But England carried on in her characteristic, jocular way, laughing not only at herself but at Hitler and his allies as well. In England they hoped, apparently, that the whole world would complacently meander on. There was no effort on their part to create a new world order in which not only tolerance would be exemplified but, also, inspiration and the development of Christian ethics as well.

Even until the collapse—the conspicuous collapse—and I say ‘conspicuous collapse’ advisedly, for it was evident to many that the moral structure of France was defective long before the eventual breakdown—even to the eventual collapse of France, those who are the backbone of the British, were in their jocular way, still content to watch their leader blunder on and muddle through. As evidence of this I might relate a story as published in a leading English newspaper on the Sunday before the French publicly asked for an armistice. Of course, I know that the average American does not admit that the English have any sense of humour but I submit this as a sample:

… an allegorical story about an English Cabinet Minister.

SC: Unfortunately, any reference to this no doubt humorous story was not included in his typed notes. If a handwritten draft were found it may include a more detailed reference.

But when it became universally known that the French had been betrayed by their own corrupted leaders, it was, for the English, no laughing matter. Then the heart of England, exemplified by the solid so-called middle classes underwent an effective action which will lead no doubt, to the rejuvenation of the real British spirit, and the will not only to muddle through but, with the co-operation of these great United States, determinedly carry forward a program not of domination, but make possible a better civilisation. It will be a new order based not on complacence nor dictatorial power, but an order of individual development, co-operation and encouragement.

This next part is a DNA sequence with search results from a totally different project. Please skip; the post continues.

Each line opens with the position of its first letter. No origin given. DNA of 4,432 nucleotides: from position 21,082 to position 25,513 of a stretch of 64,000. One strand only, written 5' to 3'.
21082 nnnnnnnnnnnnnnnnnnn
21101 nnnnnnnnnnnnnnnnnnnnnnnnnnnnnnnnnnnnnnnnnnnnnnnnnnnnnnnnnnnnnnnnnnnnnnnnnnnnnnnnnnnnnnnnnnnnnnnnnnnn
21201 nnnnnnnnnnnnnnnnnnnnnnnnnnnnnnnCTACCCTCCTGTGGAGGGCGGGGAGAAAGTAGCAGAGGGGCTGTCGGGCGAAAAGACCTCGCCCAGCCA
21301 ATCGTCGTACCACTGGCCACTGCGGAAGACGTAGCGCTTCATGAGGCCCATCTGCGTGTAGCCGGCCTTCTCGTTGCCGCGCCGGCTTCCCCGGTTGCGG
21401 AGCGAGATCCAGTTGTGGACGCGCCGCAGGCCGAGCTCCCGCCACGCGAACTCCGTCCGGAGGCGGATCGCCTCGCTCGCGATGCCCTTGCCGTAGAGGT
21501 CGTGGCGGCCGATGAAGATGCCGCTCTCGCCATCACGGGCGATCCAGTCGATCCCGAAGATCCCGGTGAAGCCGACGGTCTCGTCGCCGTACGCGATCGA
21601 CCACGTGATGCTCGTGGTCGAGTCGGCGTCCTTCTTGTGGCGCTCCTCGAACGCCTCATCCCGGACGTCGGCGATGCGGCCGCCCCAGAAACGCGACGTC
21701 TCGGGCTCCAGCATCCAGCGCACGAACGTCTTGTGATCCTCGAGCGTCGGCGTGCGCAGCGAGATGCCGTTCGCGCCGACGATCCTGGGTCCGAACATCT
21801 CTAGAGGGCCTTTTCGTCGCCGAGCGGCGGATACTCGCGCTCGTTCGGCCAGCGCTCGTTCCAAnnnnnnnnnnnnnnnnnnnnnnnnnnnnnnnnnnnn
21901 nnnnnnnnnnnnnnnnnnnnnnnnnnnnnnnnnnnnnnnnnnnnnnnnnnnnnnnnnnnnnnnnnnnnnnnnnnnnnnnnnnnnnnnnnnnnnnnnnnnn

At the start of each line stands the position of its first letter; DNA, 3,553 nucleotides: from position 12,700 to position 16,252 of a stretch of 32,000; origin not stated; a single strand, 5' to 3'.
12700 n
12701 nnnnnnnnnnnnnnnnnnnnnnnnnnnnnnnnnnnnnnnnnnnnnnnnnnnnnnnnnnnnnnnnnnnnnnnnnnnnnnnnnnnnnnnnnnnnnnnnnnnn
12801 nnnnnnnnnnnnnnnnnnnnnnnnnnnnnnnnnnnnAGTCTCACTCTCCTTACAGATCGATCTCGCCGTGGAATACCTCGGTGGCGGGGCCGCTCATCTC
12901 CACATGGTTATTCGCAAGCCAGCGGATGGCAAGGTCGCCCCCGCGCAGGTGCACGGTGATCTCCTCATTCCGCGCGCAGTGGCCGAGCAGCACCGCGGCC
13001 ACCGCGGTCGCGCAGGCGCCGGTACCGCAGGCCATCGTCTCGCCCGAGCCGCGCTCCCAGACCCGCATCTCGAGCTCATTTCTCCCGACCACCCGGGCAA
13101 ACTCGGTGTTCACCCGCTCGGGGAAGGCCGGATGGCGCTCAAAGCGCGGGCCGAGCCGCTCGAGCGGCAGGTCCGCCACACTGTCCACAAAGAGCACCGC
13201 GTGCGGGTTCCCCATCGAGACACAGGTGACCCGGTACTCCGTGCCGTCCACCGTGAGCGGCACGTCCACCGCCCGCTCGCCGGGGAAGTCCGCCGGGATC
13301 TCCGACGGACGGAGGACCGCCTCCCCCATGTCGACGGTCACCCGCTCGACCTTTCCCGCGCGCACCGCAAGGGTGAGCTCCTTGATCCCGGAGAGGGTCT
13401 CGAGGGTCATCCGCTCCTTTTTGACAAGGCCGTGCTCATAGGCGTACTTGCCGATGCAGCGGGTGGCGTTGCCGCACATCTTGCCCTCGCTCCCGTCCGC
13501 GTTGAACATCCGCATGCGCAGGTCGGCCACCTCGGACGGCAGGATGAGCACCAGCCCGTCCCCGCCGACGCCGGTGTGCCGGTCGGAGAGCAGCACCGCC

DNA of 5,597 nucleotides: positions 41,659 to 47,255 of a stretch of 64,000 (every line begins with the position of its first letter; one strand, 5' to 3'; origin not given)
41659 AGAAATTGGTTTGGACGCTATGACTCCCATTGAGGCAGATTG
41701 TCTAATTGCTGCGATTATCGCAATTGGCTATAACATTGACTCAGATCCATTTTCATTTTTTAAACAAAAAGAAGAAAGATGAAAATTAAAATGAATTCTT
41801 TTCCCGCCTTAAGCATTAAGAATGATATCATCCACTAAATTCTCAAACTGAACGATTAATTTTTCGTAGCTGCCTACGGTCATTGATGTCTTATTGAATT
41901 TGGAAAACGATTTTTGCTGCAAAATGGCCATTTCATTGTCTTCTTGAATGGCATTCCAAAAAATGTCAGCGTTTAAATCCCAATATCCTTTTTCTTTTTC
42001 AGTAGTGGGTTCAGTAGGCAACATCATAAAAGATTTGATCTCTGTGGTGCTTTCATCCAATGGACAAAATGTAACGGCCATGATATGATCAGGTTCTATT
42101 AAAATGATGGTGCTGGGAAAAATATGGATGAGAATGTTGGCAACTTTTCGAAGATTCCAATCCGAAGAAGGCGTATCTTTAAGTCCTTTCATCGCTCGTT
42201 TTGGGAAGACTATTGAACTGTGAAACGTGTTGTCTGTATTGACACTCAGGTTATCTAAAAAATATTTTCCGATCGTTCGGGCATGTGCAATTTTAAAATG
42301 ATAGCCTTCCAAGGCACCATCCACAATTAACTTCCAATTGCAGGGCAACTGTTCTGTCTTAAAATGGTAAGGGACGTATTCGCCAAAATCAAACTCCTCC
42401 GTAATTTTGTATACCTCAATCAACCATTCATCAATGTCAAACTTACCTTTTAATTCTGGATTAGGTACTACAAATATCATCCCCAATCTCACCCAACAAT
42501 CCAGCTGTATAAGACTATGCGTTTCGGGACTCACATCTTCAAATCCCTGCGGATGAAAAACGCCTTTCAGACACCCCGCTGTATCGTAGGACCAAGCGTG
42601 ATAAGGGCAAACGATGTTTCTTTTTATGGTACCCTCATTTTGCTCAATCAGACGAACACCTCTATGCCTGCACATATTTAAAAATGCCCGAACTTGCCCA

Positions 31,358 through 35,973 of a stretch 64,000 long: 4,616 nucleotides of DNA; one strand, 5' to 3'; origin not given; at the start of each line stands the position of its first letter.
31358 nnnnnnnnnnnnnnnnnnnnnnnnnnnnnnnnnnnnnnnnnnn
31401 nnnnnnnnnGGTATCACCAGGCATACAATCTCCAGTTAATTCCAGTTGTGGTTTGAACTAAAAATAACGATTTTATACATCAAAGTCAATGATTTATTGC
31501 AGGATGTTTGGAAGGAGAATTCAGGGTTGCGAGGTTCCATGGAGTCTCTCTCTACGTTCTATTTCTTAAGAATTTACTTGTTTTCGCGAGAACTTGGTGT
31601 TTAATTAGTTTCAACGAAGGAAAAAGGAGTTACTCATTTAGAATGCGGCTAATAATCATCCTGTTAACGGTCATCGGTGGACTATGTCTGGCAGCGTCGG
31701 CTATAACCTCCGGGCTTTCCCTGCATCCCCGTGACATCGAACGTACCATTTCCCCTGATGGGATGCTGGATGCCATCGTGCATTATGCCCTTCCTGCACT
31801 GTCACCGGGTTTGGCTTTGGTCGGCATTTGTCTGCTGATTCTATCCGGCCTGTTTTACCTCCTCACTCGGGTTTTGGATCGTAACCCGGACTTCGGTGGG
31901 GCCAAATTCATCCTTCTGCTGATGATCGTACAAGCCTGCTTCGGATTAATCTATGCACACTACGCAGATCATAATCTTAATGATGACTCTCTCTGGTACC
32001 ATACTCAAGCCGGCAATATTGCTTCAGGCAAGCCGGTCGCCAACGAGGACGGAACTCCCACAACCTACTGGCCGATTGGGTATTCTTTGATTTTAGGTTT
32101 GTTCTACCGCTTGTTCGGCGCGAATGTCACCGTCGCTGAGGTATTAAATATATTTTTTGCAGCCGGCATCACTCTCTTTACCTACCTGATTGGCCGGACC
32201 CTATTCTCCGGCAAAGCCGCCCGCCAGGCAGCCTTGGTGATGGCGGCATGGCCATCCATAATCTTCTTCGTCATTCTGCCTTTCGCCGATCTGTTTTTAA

Civilisation, no matter what type or kind, cannot be IMPOSED upon a people. It cannot be injected not the mind of humanity as a chemical may be injected into a plant and stimulate greater growth, for civilisation is a process of development—a development gained through personal experience and encouraged by example. It is, regrettably a painfully slow process.

In travelling through sixty-seven different countries I have observed civilisation of many types and in many stages of development. And I have come to the conclusion that civilisation is a figment of mind in each individual, whether it be the mind of an Eskimo in the Arctic, an Aboriginal in Australia or the mind of a dictator of a totalitarian state. It is a process of development which for its advancement depends upon the individual and upon freedom of choice, freedom of mind and freedom of anxiety as to future welfare.

SC: The last words, ‘physical welfare’ in the copy I typed out, had been crossed out and the words ‘future development’ inserted above it. I mention this for it plays into the argument which Wilkins is gradually building: an argument which recognises and implements the value of interdependence in the development of national security and peace between nations. Wilkins by this time in his life (53) was still remembered by his own and older generations who respected him; and younger generations who would have either idolised him for his North Pole ‘adventurism’ or perhaps criticised him for his perceived risk taking.

Freedom from anxiety as to physical welfare does not necessarily mean worldly riches for each individual. It means SECURITY. Civilisation nationally exemplified depends largely upon national security, and national security today, depends largely on co-operation, for no nation in the world today is independent. Nations today are largely interdependent and the higher the development of civilisation the greater will be the need for interdependence.

We can not look to politics to provide full measure of national interdependence and more than we can expect our social science to provide the solution of all differences.

The development of natural science, and the sciences dealing with the physical, has provided much for our comfort and convenience but it has not yet provided security either within any one country or in the world in general.

SC: In the above we see the word ‘security’ again, this time directly linked to the natural sciences.